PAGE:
If at first, then, I was a little disappointed by the necessarily basic nature of John Lloyd Davies’s ‘concert hall staging’, I realised after the event that the concentration necessity had thrown upon the music had very much its own ‘dramatic’ virtues too, enabling me to experience and indeed to conceptualise crucial oppositions in a work I had never heard before. For that, of course, a great deal of praise must be accorded the excellent performances. Baldur Brönnimann’s leadership of the equally fine Britten Sinfonia and Britten Sinfonia Voices was assured and (mechanically) expressive throughout. String glissandi – are they echoes of Tippett perhaps? – embodying, to quote David Beard, ‘both Alan’s subjective expression and the representative pastoral anecdote’ evoke both human acts and, perhaps still more so, that of the landscape, as ever with Birtwistle a potent force indeed.  Such was undoubtedly apparent even from this, my first acquaintance with the work. Likewise the distinction between the almost conventionally haunting piper’s melody – still lodged in my memory – and the dramatic mechanisms surrounding it. The scintillating brilliance of the Britten Sinfonia’s response to the score was not the least of the evening’s revelations.
 

Roderick Williams’s Alan and Omar Ebrahim’s Caleb – extraordinary to think he appeared also in the premiere – led a fine cast, all attentive to words, music, and disjuncture. William’s naïve, northern sincerity – flat vowels and all, though sometimes they came and went – contrasted just as it should with Ebrahim’s ‘southern’ malevolence. Claire Booth offered a typically fine performance as Alan’s wife, Hannah, beautiful of tone, dignified and assured of purpose. Daniel Norman’s Piper or Bad’Un, and four boys from Tiffin School, Kingston, all made their mark very well too. Above all, this was a splendid ensemble performance. Now, may we hope for a fully staged version, in which dramatic oppositions receive some degree of visualisation from an aurally alert director?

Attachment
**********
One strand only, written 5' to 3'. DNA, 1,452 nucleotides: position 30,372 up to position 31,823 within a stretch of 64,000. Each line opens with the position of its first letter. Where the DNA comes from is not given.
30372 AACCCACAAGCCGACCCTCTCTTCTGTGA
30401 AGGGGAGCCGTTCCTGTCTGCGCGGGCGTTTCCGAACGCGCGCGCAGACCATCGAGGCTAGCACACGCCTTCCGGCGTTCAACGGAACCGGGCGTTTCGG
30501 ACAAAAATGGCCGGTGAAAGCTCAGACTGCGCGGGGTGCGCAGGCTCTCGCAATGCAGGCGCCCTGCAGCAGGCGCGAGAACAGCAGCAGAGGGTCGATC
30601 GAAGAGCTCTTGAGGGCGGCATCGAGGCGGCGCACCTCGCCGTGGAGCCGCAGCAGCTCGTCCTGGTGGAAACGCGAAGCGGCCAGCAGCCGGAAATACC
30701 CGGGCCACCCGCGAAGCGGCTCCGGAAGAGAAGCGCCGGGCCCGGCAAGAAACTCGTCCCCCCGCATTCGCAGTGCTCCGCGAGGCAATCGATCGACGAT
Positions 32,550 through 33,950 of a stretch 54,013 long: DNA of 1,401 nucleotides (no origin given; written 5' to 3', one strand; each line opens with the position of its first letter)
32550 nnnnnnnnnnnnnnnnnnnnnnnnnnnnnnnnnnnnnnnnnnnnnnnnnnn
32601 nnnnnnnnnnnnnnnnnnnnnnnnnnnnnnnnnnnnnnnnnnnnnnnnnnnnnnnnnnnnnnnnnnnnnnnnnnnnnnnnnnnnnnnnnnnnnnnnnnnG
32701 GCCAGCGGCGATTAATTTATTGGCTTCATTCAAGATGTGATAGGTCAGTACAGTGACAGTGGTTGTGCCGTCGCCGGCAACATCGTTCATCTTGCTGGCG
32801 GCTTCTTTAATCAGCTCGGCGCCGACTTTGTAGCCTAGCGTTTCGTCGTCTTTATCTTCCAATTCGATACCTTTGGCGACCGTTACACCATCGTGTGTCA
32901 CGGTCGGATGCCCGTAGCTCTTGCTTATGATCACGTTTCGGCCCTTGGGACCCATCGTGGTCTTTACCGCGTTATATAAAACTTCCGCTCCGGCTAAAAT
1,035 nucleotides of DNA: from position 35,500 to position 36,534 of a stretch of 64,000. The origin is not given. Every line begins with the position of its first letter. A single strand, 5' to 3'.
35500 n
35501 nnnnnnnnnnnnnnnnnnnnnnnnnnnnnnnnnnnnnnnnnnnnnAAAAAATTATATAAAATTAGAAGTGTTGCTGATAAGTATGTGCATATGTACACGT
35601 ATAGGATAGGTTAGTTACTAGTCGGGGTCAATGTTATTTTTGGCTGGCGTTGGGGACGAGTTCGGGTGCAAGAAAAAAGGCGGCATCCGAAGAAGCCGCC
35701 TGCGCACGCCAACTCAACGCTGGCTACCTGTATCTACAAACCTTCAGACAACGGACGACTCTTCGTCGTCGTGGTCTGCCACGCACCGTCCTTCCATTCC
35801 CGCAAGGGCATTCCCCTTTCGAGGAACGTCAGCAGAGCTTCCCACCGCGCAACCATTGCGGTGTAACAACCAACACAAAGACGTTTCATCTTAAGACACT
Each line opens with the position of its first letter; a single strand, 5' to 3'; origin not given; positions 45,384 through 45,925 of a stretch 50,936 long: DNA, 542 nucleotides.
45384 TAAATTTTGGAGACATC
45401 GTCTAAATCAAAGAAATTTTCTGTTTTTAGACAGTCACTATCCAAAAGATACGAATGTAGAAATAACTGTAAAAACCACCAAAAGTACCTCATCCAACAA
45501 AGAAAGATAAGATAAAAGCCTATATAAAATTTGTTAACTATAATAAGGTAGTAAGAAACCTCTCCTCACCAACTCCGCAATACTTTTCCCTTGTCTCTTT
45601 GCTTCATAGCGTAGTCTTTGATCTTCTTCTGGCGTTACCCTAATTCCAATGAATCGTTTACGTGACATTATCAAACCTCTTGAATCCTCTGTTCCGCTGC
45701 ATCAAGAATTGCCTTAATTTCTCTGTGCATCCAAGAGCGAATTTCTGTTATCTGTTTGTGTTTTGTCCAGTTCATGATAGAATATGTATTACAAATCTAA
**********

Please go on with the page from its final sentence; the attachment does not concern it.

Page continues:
4 comments:

Nick said...

Like you, I'd love to see or hear the two Harrisons' Oresteia - but, unless house recordings were made at the time and someone has kept them, I fear we won't. All Birtwistle's music for the National Theatre is lost, bar a couple of published fragments - I seem to remember him explaining how that happened, in Fiona Maddocks's excellent new book of conversations, but I can't find the passage. And you're right, the Barbican's YTT was superb - though, fine as Williams is, he can't efface my memories of Omar Ebrahim's phenomenal Alan in the original production, which can be seen on an off-air bootleg (and for me he stole the show on Thursday, too). Yes, it should really have a new production - and the original should be preserved as well, as should Channel Four's broadcasts of Down by the Greenwood Side and Punch and Judy.

Jonathan said...

Either the original which I haven't seen/heard or Thursday's performance should be released, NMC?

@Nick any directions for this off-air product please?

Nick said...

Hi again, Unfortunately, I don't think Thursday's concert was recorded. A BBC person explained to me that it couldn't have been, because some arcane law bans the recording and/or broadcasting of individual child performers (but not groups, such as choirs) after 9 p.m., or something like that - do you know about this? As for the other thing, is there some other channel through which to contact you? Best wishes, Nick

Mark Berry said...

Alas, I fear it is unlikely to be Thursday's performance. Much to my surprise, there seemed to be no microphones present.